Eight years ago this month a very small press called Crystal Clear Creators published a pamphlet of my poems.
I was forty five years old.
The publication came about five years after my first encounter with contemporary poetry. I had taken my infant son into the now defunct bookshop Borders on a rainy morning. After we had read Percy the Parkkeeper, Charlie and Lola et al, I discovered the huge poetry section and returned as soon as I could, sitting on the floor and reading book after book in a state of awestruck wonderment.
The shop also stocked poetry magazines such as The Rialto, The North, and Stand.
I began reading and writing more, and after a while sent off some poems. Beginners luck meant my first published poem appeared in The Rialto. Another was awarded second prize in the Ledbury poetry competition judged by Billy Collins. I also received rejections; one from The North included a handwritten note saying they liked ‘something in every poem’ . I was full of energy and excitement, and as soon as a poem came back I sent it out again. My writing process was slow and intense, but the poems that survived were as good as I could make them. Bloodaxe books editor Neil Astley gave another poem a prize, further boosting my confidence, as did having poems chosen in competitions judged by Clare Pollard, Nick Drake, Don Patterson, Paul Farley and others who’s work I admired.
I attempted to recite a poem from memory at a prizegiving, but froze after the first line. Within a couple of years I had enough poems to enter a (free) pamphlet competition funded by the Arts Council and was one of the six poets and short story writers chosen for publication.
The pamphlet, Gopagilla was launched and sold well. It was favourably reviewed in the TLS, alongside other debut pamphlets that year by Kim Moore and Suzannah Evans. I hadn’t expected Crystal Clear publications to get noticed beside established and accomplished pamphlet producers like The Poetry Business, so that was a pleasant surprise.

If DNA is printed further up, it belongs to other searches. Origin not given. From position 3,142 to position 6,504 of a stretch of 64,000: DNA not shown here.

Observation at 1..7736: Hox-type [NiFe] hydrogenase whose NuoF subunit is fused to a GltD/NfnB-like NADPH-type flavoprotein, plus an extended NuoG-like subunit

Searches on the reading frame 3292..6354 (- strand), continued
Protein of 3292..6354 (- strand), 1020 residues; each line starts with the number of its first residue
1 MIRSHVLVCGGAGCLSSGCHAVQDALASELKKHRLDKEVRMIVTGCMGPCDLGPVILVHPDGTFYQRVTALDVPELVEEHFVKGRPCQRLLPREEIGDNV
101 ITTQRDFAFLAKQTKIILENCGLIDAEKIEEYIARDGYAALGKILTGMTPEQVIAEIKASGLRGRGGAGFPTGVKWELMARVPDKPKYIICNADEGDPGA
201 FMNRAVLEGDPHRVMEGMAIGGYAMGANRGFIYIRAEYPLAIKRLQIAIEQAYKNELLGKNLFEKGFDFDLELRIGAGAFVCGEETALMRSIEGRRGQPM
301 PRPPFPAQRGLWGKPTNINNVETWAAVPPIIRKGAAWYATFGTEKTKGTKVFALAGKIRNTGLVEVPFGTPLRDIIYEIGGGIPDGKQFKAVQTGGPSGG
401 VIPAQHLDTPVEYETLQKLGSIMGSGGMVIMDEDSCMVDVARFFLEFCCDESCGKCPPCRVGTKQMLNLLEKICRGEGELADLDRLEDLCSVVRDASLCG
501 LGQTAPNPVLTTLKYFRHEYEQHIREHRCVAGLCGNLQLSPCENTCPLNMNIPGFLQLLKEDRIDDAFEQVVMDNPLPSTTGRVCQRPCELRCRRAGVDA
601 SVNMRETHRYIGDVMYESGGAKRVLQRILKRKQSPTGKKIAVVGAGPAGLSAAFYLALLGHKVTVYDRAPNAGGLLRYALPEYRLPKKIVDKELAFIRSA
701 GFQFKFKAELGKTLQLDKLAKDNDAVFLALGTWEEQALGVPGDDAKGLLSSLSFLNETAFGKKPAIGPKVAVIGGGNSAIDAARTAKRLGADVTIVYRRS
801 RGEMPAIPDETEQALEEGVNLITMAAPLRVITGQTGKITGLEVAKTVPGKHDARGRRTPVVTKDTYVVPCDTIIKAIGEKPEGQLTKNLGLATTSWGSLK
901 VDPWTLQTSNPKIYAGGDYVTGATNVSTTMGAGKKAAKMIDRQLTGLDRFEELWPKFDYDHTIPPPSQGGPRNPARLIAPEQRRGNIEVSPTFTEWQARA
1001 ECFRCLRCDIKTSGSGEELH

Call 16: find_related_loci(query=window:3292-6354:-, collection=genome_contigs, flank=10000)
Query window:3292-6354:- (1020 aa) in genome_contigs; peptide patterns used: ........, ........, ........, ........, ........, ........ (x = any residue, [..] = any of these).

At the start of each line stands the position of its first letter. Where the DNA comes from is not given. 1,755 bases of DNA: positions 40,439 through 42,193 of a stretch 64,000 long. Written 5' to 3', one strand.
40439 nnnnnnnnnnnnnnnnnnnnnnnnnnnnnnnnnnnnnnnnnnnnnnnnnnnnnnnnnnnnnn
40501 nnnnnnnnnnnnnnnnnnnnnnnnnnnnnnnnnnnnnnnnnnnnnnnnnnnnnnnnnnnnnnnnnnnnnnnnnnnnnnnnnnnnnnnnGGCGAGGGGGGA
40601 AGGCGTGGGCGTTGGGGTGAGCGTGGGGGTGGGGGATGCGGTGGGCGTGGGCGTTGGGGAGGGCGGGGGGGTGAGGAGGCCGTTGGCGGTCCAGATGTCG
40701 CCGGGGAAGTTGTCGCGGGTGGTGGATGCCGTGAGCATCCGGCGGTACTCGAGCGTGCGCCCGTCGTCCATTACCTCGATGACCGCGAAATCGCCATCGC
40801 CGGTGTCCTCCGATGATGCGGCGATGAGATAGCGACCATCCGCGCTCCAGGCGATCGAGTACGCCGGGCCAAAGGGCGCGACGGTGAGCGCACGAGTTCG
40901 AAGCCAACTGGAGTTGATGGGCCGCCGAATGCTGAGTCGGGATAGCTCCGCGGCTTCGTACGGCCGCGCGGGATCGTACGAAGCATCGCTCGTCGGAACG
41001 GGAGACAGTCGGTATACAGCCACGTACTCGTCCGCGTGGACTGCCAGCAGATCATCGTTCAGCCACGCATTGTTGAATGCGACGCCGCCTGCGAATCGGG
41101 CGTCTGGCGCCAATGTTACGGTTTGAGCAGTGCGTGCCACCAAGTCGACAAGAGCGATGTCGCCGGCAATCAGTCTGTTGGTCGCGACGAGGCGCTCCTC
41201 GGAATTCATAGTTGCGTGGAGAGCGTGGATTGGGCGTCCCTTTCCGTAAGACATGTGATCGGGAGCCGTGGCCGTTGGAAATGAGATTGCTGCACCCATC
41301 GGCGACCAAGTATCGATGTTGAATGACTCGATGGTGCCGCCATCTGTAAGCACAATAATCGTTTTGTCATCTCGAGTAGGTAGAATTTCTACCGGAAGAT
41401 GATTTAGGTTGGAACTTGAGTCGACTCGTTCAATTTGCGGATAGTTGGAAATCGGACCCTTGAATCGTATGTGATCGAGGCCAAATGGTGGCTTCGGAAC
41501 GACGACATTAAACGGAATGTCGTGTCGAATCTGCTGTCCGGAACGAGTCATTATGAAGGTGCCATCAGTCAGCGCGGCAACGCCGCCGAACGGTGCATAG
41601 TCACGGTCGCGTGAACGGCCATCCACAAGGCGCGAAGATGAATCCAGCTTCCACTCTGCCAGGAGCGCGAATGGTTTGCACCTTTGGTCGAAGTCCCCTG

Later in 2012 I attended a reading in Nottingham and the tall and imposing figure of John Lucas (poet, publisher, novelist, editor, literary biographer, jazz cornet player and professor of literature, among other things,) approached me to ask if I was the Roy Marshall who had just had a pamphlet out. I remember John saying he’d enjoyed the poems as much as anything he’d read in recent years and would be happy to publish a full collection with his Shoestring Press if I had some more work I’d like to send him.
Eight years later (it feels like another lifetime) I still find this an unlikely event, but after a further six months of writing and revising, and with a little help from friends who read the manuscript and offered comments, I sent the typescript to John in the post.
The Sun Bathers was published in 2013, and shortlisted for the Michael Marks award, together with books published that year by Faber, Carcanet and Bloodaxe . John Lucas, whose Shoestring Press didn’t (and doesn’t, for various reasons,) generally receive as much attention as some other poetry publishers, was very pleased.
I was still working as a nurse during these years, but managed to secure an award to study for a part time Masters degree in creative writing
at Sheffield Hallam. The ups and downs of that period are another story, but one thing the course did allow was time to write, and in 2017
my second collection, The Great Animator, was published.
Last night at Nottingham’s brilliant independent bookshop, Five Leaves, I launched my book of versions of Montale’s poems, together with Martin Stanard and Matthew Barton who read from their new collections of translated work.
In the eight years since I entered the Crystal Clear competition, my work has been widely published in Ireland and the UK. A poem appeared in ‘Poems in The Waiting Room’ in New Zealand. Poems have taken me around the country to listen and read at festivals and evening and daytime events. I’ve read in hushed University lecture theatres and in pubs, in grand Georgian buildings and airy tents, in noisy cafés and pin-drop quiet libraries, in a public square, in Victorian theatres and in several beautiful gardens. I’ve met hundreds of poets, from the young to the not so young, and been touched by many who took the time to tell me how much they enjoyed my work. I have taught workshops to writers groups and in University. I’ve judged a children’s poetry competition and made lots of friends. Did someone once say that poetry makes nothing happen?